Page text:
Moment of inertia

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  • #1
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Main Question or Discussion Point

Why the moment of inertia of a molecule about the bond axis is small enough to ignore ?
 

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  • #2
Simon Bridge
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Try calculating it and see.
 
  • #3
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Try calculating it and see.
I really don't have any idea.Please guide me.
 
  • #4
Bystander
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Where is the mass of an atom located?
 
  • #5
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Where is the mass of an atom located?
throughout the atom.But being more technical i think where center of mass is present.
 
  • #6
Simon Bridge
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How do you normally calculate the moment of inertia?
What would the distribution of mass in a diatomic molecule look like - roughly?
 
  • #7
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throughout the atom
"????" Back up. Describe the structure of an atom.
 
  • #8
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"????" Back up. Describe the structure of an atom.
sorry i think the nucleus contain all mass as electrons have negligible mass.
 
  • #9
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Better. What's the diameter of a typical nucleus, or has that been covered for you at all?
 
  • #10
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How do you normally calculate the moment of inertia?
What would the distribution of mass in a diatomic molecule look like - roughly?
I normally calculate moment of inertia as total mass multiplied by distance square.
 
  • #11
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Better. What's the diameter of a typical nucleus, or has that been covered for you at all?
about 1.75 fm.
 
  • #12
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Sounds about right. What's nuclear mass x 1/2 of that squared?
 
  • #13
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What's nuclear mass x 1/2 of that squared?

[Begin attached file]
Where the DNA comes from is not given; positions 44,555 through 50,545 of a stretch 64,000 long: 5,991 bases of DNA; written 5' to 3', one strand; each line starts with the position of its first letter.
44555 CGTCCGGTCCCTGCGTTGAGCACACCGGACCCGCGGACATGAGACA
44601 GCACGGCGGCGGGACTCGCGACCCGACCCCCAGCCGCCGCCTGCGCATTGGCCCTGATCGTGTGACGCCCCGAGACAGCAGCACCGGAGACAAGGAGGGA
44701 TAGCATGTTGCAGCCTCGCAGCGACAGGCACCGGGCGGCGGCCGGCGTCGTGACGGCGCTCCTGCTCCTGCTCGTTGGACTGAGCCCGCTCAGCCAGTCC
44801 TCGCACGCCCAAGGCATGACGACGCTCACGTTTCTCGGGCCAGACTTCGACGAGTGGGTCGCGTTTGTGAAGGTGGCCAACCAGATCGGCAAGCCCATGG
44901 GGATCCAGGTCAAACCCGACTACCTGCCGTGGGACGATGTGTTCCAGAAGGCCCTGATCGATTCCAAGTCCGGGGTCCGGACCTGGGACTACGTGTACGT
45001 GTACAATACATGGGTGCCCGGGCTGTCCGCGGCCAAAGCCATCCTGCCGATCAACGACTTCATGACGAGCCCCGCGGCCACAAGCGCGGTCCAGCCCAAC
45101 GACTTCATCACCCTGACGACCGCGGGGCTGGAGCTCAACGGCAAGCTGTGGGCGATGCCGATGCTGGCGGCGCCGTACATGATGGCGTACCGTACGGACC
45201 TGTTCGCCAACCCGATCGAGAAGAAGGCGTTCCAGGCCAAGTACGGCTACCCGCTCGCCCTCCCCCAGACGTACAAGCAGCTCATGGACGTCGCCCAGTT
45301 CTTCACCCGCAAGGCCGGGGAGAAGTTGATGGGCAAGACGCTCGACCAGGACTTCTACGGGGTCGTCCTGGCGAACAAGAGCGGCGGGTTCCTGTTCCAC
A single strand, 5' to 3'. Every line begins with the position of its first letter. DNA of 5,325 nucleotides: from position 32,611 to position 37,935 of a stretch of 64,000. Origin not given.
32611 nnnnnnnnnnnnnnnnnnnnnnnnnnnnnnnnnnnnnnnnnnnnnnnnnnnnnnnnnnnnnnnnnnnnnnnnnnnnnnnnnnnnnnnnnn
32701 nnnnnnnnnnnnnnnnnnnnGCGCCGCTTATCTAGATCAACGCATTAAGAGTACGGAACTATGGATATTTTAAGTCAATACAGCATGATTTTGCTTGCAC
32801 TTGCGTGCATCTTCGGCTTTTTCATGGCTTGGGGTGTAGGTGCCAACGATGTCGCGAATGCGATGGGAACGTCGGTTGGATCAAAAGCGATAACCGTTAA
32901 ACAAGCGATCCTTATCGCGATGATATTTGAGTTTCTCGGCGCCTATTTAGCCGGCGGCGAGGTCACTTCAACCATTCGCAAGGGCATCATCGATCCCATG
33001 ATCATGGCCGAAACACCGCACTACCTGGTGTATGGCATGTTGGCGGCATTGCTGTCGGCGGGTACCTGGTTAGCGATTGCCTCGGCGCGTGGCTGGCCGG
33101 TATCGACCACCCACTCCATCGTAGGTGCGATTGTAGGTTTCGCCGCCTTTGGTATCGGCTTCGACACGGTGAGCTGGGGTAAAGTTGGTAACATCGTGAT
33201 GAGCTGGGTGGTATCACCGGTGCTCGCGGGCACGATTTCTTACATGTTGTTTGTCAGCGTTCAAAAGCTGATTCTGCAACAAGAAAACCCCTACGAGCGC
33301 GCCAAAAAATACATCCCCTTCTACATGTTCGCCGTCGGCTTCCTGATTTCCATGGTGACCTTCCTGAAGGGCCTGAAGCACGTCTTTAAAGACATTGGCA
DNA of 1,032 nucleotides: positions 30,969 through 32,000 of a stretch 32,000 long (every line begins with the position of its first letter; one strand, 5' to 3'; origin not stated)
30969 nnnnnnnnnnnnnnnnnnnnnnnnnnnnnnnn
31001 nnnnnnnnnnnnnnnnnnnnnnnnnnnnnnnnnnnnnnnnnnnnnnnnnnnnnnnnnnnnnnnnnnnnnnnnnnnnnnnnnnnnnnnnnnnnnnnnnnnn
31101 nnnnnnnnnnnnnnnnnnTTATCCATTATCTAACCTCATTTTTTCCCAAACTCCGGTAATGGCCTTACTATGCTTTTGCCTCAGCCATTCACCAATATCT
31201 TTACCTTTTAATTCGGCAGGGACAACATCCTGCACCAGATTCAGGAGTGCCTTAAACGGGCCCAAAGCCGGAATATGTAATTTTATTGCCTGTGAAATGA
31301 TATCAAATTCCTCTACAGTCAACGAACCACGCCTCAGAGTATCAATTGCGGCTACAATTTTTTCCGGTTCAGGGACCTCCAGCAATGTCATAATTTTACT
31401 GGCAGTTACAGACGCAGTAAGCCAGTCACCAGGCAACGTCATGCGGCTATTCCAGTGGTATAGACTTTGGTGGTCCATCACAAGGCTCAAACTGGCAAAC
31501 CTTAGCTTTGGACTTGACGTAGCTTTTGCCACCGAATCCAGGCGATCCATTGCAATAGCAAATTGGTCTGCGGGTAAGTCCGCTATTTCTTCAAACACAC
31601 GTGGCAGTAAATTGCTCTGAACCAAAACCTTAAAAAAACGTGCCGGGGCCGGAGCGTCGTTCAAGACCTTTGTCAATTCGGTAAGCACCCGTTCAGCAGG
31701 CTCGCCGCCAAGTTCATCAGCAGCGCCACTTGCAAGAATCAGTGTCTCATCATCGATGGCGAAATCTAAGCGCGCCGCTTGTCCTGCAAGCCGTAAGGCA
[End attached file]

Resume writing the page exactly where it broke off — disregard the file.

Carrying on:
Sorry I didn't understand.Nuclear mass would depend on atom of which element we are taking.
1/2 of that squared?
squared of what?
 
  • #14
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I normally calculate moment of inertia as total mass multiplied by Distance between the axis and rotation in m..
 
  • #15
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Sorry I didn't understand.Nuclear mass would depend on atom of which element we are taking.
Pick an atom.

squared of what?
"What?" The nuclear diameter. That's an end point of a bond axis.
 
  • #16
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That's an end point of a bond axis.
Sorry i am talking about a molecule.Here x axis is bond axis.
upload_2014-12-10_11-51-26-png.76442.png
 
  • #17
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No, that is one of three rotational axes directed at right angles to one another through the center of mass of the molecule; the bond axis is the line connecting the nuclei of the two atoms, and is the one axis of the three that you're interested in for this problem.
 
  • #18
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No, that is one of three rotational axes directed at right angles to one another through the center of mass of the molecule; the bond axis is the line connecting the nuclei of the two atoms, and is the one axis of the three that you're interested in for this problem.
Bystander is correct, the axis you have as your x-axis is one with a non-negligible moment of inertia. There would also be one perpendicular to this and the axis along the bond, which also has a non-negligible moment of inertia, this is why diatomic gases have two rotational degrees of freedom. The bond axis is that which joins the two nuclei.
 
  • #19
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[QUOTE="Bystander, post: 4940685, member: 50"the bond axis is the line connecting the nuclei of the two atoms,
upload_2014-12-10_19-45-17.png

Now is x axis bond axis?
 
  • #20
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[QUOTE="Bystander, post: 4940685, member: 50"the bond axis is the line connecting the nuclei of the two atoms,
View attachment 76453
Now is x axis bond axis?
No, your black line (the bond) is (lies along) the bond axis.
 
  • #21
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No, your black line (the bond) is (lies along) the bond axis.
That's what i mean. Is black line bond axis?
 
  • #22
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That's what i mean. Is black line bond axis?
The black line joining the two blue atoms is the bond axis. Your diagram is confusing as the arrow suggests your x-axis is vertical and perpendicular to the bond.
 
  • #23
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No, your black line (the bond) is (lies along) the bond axis.
 

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  • #24
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The black line joining the two blue atoms is the bond axis. Your diagram is confusing as the arrow suggests your x-axis is vertical and perpendicular to the bond.
upload_2014-12-10_20-7-57.png

Right?
 
  • #25
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